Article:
The fullness of life resides with Christ in heaven

Re: “Charlie Gard and the morality of dying” (News Analysis, July 30-Aug. 5).

In the article, moral theologian Charles Camosy says, “We may never aim at his death — either by action or omission — as if his life is not a good thing.”

However, since life is such a good thing, we should not limit a person’s journey to the fullness of life by failing to emphasize that life in this world is simply the foreshadowing of “What eye has not seen, and ear has not heard, and what has not entered the human heart, which God has prepared for those who love him” (1 Cor 2:9).

Accordingly, I believe the Church increasingly should be open to a more liberal consideration regarding what can qualify as extraordinary means of prolonging life in this no-abiding city of very imperfect, unfulfilled life. Having the mind of St. Paul, we should be eager for ourselves and our loved ones to graduate to the fullness of life. As the lady exclaimed upon entering heaven, “Wow! And just think, if I had not eaten all of that oat bran, I could have been here five years ago!”

Father Charles Van Winkle, CSC, Austin, Texas

Ideological divide

Re: “Lessons in ‘Reclaiming Hope’” (Essay, Aug. 13-19).

Robert Christian questions the seriousness of Christians who are aligned with a party that wants to give tax cuts to the wealthy, strip away assistance to the poor and vulnerable, opposes protection of the environment, etc.

So what does he propose? Should Christians then align themselves with the party that supports Planned Parenthood, argues for the right to abortion on demand, has vowed to do away with the Hyde Amendment, has inflicted on us that abominable HHS mandate, has indeed restricted our religious freedom.

So you see, Mr. Christian, it is really offensive when you question our religious seriousness. We are between a rock and a hard place.

Irmi Casteel, via email

Robert Christian’s put-down of conservative Christians leads me to recast his 12th paragraph: How serious is a religion if it is aligned with a party whose central goal is protecting the right of women to abort the child they are carrying? How can people profess to be followers of Jesus Christ when they favor extending God’s gift of marriage to same-sex partners? How sincere is their faith when they strongly support physician-assisted suicide and embryonic stem-cell research?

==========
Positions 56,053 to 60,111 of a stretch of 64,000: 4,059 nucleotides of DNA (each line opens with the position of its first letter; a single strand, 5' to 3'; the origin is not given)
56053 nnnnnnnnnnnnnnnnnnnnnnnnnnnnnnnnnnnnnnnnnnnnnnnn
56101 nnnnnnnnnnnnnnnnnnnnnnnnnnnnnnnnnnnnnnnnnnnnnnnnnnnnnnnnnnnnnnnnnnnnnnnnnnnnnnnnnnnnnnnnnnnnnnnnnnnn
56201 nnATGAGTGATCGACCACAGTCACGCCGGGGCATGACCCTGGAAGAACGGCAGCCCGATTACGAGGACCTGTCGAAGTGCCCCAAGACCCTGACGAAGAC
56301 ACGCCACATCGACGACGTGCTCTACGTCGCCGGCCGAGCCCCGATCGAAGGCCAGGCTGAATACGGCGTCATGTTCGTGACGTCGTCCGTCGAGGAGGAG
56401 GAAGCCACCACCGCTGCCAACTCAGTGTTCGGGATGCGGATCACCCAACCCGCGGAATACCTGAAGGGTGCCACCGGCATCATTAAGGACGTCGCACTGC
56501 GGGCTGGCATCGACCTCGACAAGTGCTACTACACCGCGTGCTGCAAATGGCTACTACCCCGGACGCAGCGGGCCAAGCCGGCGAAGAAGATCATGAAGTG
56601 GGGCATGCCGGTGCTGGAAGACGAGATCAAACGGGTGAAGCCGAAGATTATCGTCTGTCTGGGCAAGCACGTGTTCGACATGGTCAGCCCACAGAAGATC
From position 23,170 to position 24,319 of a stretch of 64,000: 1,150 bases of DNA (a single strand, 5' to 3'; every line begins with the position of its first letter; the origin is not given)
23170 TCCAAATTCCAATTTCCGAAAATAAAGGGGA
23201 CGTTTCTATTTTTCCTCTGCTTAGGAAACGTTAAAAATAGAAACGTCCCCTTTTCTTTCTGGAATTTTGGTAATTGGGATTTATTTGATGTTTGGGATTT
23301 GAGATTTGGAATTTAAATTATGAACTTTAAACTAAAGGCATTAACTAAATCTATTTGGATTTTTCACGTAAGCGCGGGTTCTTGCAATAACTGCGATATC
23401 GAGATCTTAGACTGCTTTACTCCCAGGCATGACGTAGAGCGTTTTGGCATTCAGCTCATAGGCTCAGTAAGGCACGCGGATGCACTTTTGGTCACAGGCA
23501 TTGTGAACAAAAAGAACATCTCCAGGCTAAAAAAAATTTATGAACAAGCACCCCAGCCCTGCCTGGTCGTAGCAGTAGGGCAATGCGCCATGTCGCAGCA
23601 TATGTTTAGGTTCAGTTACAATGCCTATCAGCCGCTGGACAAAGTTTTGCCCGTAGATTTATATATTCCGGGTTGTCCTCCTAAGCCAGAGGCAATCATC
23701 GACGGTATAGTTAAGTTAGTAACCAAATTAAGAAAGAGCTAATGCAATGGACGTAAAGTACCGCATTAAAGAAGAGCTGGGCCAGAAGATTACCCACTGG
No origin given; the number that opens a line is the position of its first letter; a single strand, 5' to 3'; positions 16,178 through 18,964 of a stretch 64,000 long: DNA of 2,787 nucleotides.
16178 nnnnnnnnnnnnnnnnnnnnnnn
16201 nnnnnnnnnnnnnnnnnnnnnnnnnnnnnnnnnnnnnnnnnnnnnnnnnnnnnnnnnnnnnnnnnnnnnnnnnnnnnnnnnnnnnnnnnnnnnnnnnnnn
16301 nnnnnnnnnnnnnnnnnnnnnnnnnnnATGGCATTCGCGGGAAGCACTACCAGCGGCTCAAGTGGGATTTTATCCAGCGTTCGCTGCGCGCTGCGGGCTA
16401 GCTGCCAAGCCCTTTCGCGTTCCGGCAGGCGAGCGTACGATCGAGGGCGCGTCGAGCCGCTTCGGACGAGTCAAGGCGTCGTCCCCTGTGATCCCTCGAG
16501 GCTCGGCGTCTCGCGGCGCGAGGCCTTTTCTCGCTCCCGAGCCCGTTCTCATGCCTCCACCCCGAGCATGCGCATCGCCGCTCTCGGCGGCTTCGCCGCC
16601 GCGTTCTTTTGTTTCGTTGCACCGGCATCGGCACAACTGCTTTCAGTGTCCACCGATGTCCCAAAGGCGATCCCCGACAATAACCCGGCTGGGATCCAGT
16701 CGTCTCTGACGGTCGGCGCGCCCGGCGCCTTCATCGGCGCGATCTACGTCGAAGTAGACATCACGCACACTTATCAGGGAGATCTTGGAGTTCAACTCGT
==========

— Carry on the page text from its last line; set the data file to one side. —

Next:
F. Douglas Kneibert, Sedalia, Missouri


Re: “A ‘little way’ toward digital evangelization” (News Analysis, Aug. 20-26).

Much of the time I only communicate or relate with others online. But when I do so in real-life settings, it becomes real — a true celebration of the best relationship building. We might consider this regarding the best evangelization and discipleship formation.

Terry Larkin, via online comment

‘Yes’ to God

Re: “An opportunity for a ‘yes’ in the ‘no-ness’” (Openers, Aug. 13-19).

It takes a lot of courage to write such an article in this era that stresses compassion as the ultimate value in life; even if the reason for compassion goes against the laws of God. There are times that saying “no” is saying “yes” to God. I wish more Catholics had the courage not just to say “no” but to explain why we must say “no.” We need to tell our culture that it is all right to say “yes” to God.

Father Thomas Haren, via email

Faith in humility

Re: “The four stages of loving” (Faith, July 23-29).

Following the advice of St. Francis de Sales doesn’t have to be a daunting lifetime of turning things over to God if we approach it as one thing at a time. Scripture tell us in 1 Peter 5:6-7: “Humble yourselves under the mighty hand of God, that he may exalt you in due time: Cast all your worries upon him because he cares for you.” Community cannot do this for us; it can only encourage us to do it.

Peter Aiello, via online comment
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